Time to look at yet another song and artist that came to my attention via a promotional video of rare distinction. In late 1990 The Beautiful South released the single ‘A Little Time’ and backed it with a music video that reminded me very much of a Danny DeVito directed film that had come out just a year before. For anyone who hasn’t seen it, 1989’s ‘The War Of The Roses’ was a black comedy that starred Michael Douglas and Kathleen Turner as a couple, whose marriage descends into a comically macabre hell. As the film progresses each of the characters comes up with new and devilishly fiendish ways to exact revenge upon one another, with some results that make you cry with laughter, as much as wince with the shock of it all. If The Beautiful South didn’t take their inspiration directly from that film, then they must have built it around the same emotional template experienced by couples undergoing a messy break up. Regardless, the video was a brilliantly acerbic juxtaposition to the gentleness of the music for ‘A Little Time’, and in many respects represents that effective balancing of sweet and sour that The Beautiful South’s music and lyrics captured consistently for more than a decade.
The Beautiful South arose in early 1989 from the ashes of The Housemartins (‘Caravan Of Love’). Housemartins’ frontman Paul Heaton, and drummer/vocalist Dave Hemmingway (now focused on vocals/ keyboards), established The Beautiful South in their hometown base of Hull, England, and chose the name as a sarcastic counterpoint to their reputation as dour Northerners. Dave Rotheray (guitar), Sean Welch (bass), Dave Stead (drums-former roadie for the Housemartins), and a key ingredient Briana Corrigan (vocals, ex-Anthill Runaways), rounded out the line-up when she joined fulltime in 1990. It’s worth noting that, although not credited as an official member, Damon Butcher played most of the keyboard/piano parts on many of the band’s albums. Meanwhile former Housemartins bassist Norman Cook took a starkly different fork in the musical road and went on to form Beats International, later on becoming better known to the world as Fatboy Slim.
Heaton and Hemmingway kept the social conscience and no-frills image of the Housemartins, but worked on developing a much richer, and more layered musical style. They shared the vocals on much of the group’s material, alongside Briana Corrigan’s beautiful voice. Heaton tended to handle those songs with a harder political edge, whilst Hemmingway and Corrigan shared vocals more often on the softer, let’s call them, love songs. Their sweet vocal mix was augmented by cheery, jazz tinged hooks and at times lush orchestrations, that perfectly counterbalanced the bitingly caustic undercurrents often contained within the lyrics. The Beautiful South released their appropriately titled debut album ‘Welcome To The Beautiful South’ on the Go! Discs label in late 1989 (it featured a controversial cover image of a woman with a gun in her mouth). They had already made an auspicious beginning with the lead out single ‘Song For Whoever’ (UK#2) a few months earlier, followed by ‘You Keep It All In’ (UK#8), which signalled that, far from having to emerge from the Housemartins’ shadow, The Beautiful South were likely to leave the Housemartins’ legacy covered in their dust. Their debut album climbed steadily to a peak position of #2, and spawned a third hit single with ‘I’ll Sail This Ship Alone’ (UK#31). Heaton’s song writing also took on a new dimension through his collaboration with guitarist Dave Rotheray. Heaton’s arguably abrasive socialist voice was tempered somewhat by Rotheray’s contribution, though in songs like ‘Woman In The Wall’, they balanced sweet fluttering melody playfully against grossly macabre lyrics.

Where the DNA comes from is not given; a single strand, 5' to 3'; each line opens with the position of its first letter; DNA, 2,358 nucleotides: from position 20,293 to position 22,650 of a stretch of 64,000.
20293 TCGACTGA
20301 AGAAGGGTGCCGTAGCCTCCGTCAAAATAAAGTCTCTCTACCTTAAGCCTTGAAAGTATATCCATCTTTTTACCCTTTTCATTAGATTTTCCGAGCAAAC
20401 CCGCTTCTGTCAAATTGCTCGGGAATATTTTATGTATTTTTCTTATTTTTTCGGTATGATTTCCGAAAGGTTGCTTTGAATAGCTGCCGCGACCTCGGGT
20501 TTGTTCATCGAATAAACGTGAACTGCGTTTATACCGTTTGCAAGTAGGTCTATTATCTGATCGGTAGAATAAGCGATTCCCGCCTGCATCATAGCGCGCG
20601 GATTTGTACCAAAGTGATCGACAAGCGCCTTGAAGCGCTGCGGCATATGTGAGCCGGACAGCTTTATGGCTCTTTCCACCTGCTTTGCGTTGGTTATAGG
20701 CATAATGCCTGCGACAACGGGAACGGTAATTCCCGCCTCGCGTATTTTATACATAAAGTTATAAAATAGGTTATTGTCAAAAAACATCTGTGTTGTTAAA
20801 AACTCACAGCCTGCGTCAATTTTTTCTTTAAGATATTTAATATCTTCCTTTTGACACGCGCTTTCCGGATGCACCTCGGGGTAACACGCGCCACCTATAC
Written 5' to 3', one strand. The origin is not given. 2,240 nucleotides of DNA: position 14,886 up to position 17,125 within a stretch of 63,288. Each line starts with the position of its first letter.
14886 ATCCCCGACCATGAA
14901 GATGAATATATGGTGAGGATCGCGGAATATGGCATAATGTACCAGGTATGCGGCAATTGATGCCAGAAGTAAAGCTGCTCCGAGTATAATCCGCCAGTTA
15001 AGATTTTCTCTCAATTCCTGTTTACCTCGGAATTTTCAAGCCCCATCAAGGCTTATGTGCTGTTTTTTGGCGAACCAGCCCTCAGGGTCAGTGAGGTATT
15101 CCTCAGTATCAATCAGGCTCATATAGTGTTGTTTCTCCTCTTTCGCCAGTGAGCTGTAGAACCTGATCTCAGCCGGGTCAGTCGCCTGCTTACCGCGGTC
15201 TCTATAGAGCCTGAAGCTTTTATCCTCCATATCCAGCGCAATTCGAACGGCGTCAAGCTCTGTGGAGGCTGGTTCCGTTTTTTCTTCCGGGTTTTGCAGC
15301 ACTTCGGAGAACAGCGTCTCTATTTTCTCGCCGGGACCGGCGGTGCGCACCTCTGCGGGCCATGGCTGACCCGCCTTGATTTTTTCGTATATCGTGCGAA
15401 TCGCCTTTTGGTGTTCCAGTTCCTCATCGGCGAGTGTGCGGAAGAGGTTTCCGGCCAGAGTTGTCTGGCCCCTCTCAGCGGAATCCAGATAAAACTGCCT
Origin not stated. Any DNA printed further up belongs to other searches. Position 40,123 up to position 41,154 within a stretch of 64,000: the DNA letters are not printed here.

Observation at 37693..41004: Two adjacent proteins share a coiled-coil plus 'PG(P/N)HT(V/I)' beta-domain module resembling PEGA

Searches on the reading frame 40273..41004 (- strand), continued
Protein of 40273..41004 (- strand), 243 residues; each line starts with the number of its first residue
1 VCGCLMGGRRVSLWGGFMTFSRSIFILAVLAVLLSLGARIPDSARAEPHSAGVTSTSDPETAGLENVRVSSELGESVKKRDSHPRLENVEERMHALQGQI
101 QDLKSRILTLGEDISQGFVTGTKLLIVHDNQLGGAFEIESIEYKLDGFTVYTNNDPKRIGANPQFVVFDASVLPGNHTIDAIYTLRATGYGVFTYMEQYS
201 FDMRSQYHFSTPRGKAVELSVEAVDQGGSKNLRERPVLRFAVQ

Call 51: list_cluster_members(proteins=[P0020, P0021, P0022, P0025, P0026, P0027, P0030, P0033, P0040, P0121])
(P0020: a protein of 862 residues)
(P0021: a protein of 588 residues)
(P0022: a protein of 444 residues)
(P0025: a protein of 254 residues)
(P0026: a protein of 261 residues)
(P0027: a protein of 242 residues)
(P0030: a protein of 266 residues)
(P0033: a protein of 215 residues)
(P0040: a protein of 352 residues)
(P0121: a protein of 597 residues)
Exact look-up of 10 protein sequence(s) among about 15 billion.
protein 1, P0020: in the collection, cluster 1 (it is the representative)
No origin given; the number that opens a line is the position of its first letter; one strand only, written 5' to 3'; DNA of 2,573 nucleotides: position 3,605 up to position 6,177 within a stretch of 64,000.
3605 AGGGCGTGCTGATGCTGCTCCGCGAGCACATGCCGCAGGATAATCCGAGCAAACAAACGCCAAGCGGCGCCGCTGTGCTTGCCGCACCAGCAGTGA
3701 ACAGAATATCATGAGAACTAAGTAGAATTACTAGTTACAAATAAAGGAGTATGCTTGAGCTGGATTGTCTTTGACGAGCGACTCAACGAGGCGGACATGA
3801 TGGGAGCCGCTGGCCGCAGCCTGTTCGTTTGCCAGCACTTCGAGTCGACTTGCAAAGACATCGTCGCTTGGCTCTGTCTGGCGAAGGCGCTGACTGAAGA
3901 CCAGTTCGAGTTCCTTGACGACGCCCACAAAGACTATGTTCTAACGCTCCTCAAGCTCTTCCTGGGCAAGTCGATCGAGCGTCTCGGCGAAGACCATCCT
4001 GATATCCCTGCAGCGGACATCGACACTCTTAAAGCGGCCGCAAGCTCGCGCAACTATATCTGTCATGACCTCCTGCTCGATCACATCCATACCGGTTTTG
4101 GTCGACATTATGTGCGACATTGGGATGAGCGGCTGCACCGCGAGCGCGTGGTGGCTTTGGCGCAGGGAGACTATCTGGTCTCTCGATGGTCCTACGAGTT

‘A Little Time’ was a sardonically edged love song that featured a sweet and gentle melody, which again belied the darker tone behind the lyrics. Hemmingway’s and Corrigan’s conversational style vocals, combined with the attention grabbing video (which rightly won the 1990 BRIT Award for ‘Best Music Video’, in spite of the obvious cruelty to teddy bears), sealed the deal for ‘A Little Time’ and helped propel it all the way to #1 on the British charts in October 1990. It gave Heaton and Hemmingway their second U.K. #1, following the Housemartins’ December ‘86 chart topper ‘Caravan Of Love’, but they had been beaten to the punch by Norman Cook, whose Beats International had already notched up a #1 back in March ‘90 with ‘Dub Be Good To Me’ (featuring Lindy Layton). ‘A Little Time’ became The Beautiful South’s only foray into the Australian charts (#57), which given their flurry of U.K. hits is quite perplexing. The source album ‘Choke’ cleared a path to #2 on the British charts (OZ#66), and spawned two more minor hits in ‘My Book’ (UK#43) and ‘Let Love Speak Up Itself’ (UK#51). There was a degree of critical backlash during this period, mostly centred around the perception that there was an element of overkill in Heaton’s relentless cynicism, but it was probably more to do with the degree of discomfort generated in listeners by the brutal truth lurking within the lyrics’ confronting subject matter.